Don't be fooled by the latest round of price cuts by Verizon Wireless and AT&T. The two biggest U.S. mobile-phone companies said on Jan. 15 they'll cut monthly prices on unlimited voice calling packages by $30.
While the decreases make voice calling cheaper, they and other price moves announced the same day are designed to get subscribers to opt for data plans that typically carry higher price tags and fatter margins for mobile-phone service providers. So the net effect may be increased revenue, analysts say. "We could see a move upwards rather than downwards," says Jennifer Fritzsche, an analyst at Wells Fargo Securities in Chicago, who recommends buying shares of AT&T (T) and Verizon Communications (VZ), co-owner with Vodafone Group (VOD) of Verizon Wireless. "Any kind of voice pricing is very much a commodity," Fritzsche tells Bloomberg News. "Data is the future."
Verizon Wireless, for example, may sacrifice $540 million in voice revenue while generating an additional $630 million in data plan sales, according to Credit Suisse (CS) analyst Jonathan Chaplin. That suggests a net gain of $90 million. Only about 2% of wireless subscribers will see lower bills as a result of the price changes, according to estimates by JPMorgan (JPM). Effective Jan. 18, Verizon Wireless and AT&T will charge about $70 apiece for unlimited voice calls.
In some cases, lower prices on voice plans may make users more comfortable paying the extra fees for data plans. At the same time, the carriers introduced policies designed to encourage customers to sign up for non-voice services from the get-go. New AT&T customers who buy certain non-smartphone devices, for instance, will now be required to spend at least $20 a month on unlimited texting or data plans. Those customers weren't required to buy data plans before.
Targeting "Feature Phones"
Verizon Wireless is forcing more subscribers to pay for data, as well. New and renewing Verizon Wireless customers who buy certain multimedia phones, such as the LG enV3, must now buy a data plan, ranging from $10 to $20 a month. Previously, owners of all but two of the carrier's non-smartphone devices could forgo data plans.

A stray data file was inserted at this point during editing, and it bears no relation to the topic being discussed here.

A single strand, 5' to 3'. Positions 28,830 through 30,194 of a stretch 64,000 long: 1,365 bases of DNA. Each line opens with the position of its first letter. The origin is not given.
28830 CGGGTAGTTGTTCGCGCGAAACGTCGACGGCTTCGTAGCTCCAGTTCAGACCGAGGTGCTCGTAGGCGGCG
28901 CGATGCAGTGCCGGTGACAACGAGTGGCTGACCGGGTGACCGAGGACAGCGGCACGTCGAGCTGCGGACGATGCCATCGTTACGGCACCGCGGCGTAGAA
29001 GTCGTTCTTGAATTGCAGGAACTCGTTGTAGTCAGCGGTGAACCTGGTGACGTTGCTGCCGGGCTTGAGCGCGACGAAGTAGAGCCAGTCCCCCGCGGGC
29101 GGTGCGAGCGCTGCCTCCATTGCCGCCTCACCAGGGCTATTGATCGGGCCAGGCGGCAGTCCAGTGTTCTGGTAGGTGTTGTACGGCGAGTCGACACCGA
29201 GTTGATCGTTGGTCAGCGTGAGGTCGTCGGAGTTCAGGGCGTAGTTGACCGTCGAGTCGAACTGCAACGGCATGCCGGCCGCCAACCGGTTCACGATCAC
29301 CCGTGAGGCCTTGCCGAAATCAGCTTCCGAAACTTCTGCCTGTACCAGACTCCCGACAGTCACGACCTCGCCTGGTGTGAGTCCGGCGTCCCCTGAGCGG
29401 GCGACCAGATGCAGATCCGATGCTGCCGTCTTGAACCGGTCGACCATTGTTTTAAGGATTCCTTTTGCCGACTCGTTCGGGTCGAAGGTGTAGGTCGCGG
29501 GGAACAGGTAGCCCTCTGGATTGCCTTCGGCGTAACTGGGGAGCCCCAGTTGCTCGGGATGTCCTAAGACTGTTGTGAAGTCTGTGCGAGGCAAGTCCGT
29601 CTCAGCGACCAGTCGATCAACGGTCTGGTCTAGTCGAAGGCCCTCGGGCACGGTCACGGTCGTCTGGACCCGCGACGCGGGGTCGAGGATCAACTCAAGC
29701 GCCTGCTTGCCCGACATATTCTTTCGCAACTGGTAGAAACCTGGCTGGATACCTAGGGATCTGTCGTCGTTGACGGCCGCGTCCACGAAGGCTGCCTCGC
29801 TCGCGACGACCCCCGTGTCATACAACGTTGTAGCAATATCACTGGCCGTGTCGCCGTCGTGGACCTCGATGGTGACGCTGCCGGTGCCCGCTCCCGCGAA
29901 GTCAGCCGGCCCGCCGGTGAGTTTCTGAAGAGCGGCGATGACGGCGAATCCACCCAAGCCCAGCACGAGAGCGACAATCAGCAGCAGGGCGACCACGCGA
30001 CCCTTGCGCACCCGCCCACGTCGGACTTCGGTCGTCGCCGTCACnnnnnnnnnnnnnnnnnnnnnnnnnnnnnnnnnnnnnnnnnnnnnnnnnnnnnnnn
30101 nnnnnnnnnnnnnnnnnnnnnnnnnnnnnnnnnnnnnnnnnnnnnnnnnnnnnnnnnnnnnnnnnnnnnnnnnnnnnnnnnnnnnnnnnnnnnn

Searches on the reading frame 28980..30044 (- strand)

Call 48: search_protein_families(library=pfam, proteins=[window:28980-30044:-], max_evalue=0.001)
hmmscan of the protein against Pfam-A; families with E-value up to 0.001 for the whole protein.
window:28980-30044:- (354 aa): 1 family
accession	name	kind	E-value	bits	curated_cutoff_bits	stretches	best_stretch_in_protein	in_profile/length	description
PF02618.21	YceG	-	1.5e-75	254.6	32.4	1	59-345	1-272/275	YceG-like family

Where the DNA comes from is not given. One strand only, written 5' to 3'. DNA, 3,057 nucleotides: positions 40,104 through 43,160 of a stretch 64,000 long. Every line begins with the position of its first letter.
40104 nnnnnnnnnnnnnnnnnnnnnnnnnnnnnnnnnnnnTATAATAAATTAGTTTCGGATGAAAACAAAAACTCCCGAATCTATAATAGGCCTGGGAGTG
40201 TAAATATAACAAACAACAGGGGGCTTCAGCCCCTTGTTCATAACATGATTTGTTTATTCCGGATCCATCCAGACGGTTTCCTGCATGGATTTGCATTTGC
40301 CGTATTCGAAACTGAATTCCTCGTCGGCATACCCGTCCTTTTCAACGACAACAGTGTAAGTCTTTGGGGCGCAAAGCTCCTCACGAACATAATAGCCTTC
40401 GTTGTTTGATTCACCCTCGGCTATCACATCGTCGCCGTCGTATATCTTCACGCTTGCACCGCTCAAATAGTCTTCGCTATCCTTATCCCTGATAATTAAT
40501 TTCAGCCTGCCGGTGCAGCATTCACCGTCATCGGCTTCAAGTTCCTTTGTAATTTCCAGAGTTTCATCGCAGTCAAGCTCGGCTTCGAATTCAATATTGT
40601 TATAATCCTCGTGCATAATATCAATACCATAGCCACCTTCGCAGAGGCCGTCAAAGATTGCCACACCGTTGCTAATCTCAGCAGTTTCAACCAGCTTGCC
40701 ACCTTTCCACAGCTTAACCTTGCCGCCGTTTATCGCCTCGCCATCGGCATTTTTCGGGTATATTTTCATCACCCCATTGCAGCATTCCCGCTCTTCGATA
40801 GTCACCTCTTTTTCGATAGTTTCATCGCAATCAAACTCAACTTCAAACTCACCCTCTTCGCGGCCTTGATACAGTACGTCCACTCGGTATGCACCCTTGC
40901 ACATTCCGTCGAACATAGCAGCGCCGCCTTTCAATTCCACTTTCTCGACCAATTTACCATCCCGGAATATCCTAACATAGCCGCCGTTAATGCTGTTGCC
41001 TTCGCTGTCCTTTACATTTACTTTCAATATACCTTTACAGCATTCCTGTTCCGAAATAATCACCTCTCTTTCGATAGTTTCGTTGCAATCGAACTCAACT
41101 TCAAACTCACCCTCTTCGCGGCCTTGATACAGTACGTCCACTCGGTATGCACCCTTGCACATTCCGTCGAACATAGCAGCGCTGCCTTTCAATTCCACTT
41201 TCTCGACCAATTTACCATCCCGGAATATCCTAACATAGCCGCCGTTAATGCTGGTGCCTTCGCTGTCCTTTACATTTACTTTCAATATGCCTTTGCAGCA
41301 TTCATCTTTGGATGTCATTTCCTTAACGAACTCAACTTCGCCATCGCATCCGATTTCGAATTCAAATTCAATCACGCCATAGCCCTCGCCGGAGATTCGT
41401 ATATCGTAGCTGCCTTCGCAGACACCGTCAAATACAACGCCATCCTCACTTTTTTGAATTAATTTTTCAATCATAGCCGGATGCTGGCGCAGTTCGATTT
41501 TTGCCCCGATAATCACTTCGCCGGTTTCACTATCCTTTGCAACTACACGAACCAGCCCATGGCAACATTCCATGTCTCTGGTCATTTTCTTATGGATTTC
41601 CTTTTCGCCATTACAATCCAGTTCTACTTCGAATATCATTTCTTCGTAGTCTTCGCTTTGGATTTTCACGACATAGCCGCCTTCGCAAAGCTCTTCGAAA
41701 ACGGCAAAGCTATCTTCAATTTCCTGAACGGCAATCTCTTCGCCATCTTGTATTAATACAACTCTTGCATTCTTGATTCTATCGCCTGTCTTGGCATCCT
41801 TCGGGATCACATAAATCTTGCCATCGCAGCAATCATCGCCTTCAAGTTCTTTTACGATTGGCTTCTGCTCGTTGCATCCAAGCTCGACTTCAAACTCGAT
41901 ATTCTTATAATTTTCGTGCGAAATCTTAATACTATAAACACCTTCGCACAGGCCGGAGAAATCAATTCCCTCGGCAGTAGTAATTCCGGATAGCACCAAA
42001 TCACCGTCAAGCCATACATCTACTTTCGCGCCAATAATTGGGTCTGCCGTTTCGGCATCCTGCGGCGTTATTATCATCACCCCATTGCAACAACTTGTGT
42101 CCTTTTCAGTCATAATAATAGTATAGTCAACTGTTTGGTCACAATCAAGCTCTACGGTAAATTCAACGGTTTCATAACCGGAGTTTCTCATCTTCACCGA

Smartphone users at both carriers are required to pay mandatory data charges already.
Many of the new data plan requirements apply to so-called feature phones, which can access the Web but aren't technically smartphones, and are among the most popular mobile devices sold today. Fewer than 10% of users of these phones buy data plans, estimates wireless consultant Chetan Sharma. "There's a significant number of consumers out there who like the idea of a cutting-edge handset but not of paying for services," says Michael Nelson, founder at Nelson Alpha Research.
By doing away with one of its data plans, Verizon Wireless effectively hiked prices for some feature-phone owners who are heavy users of mobile Web browsing, video, and e-mail.
While getting customers to pay more for data can boost a carrier's bottom line, the added use of Web surfing and other non-voice services adds to demands on already strained wireless networks. That in turn may push carriers to boost investment in network equipment.
Sprint Nextel May Follow Suit
AT&T and Verizon Wireless are not alone in charging low prices for unlimited talk. T-Mobile USA offers an unlimited talk plan for $60. On Jan. 12, MetroPCS (PCS) announced a $40 plan that includes unlimited talk, text, Web access—and even regulatory fees and local and state taxes.
More price declines may follow. Sprint Nextel (S) may reduce prices, says Todd Rethemeier, an analyst at Hudson Square Research. "I suspect Sprint will probably have to respond, as well; you need something to attract attention," he says.
"We're always looking at our pricing and evaluating whether changes are needed," Emmy Anderson, a spokeswoman for Overland Park (Kan.)-based Sprint, says in an interview with Bloomberg News. "The plans that we offer right now, we really feel are giving customers the best value in wireless."
In the next one to two years, unlimited-plan prices may drop by another 25% to 30%, Sharma estimates. At some point, the revenue additions from increased adoption of data plans may become smaller than the revenue lost in the cuts. Industrywide revenue per user may drop 2% this year, compared with 1% in 2009, Rethemeier estimates.
The continued price pressure may encourage further consolidation in the U.S. wireless industry. Analysts have often speculated that Leap Wireless (LEAP) and MetroPCS may combine or that T-Mobile USA may ally with Sprint. T-Mobile and MetroPCS declined to comment, while Leap didn't respond to a request for comment. "Until we see more consolidation, we won't see more stability in pricing," says Michael Mahoney, senior managing director at Falcon Point Capital, who says he's steering clear of wireless carrier stocks. "Unfortunately, price wars are awful to margins," Mahoney says. "I can't bring myself to buy these stocks when price wars are going on."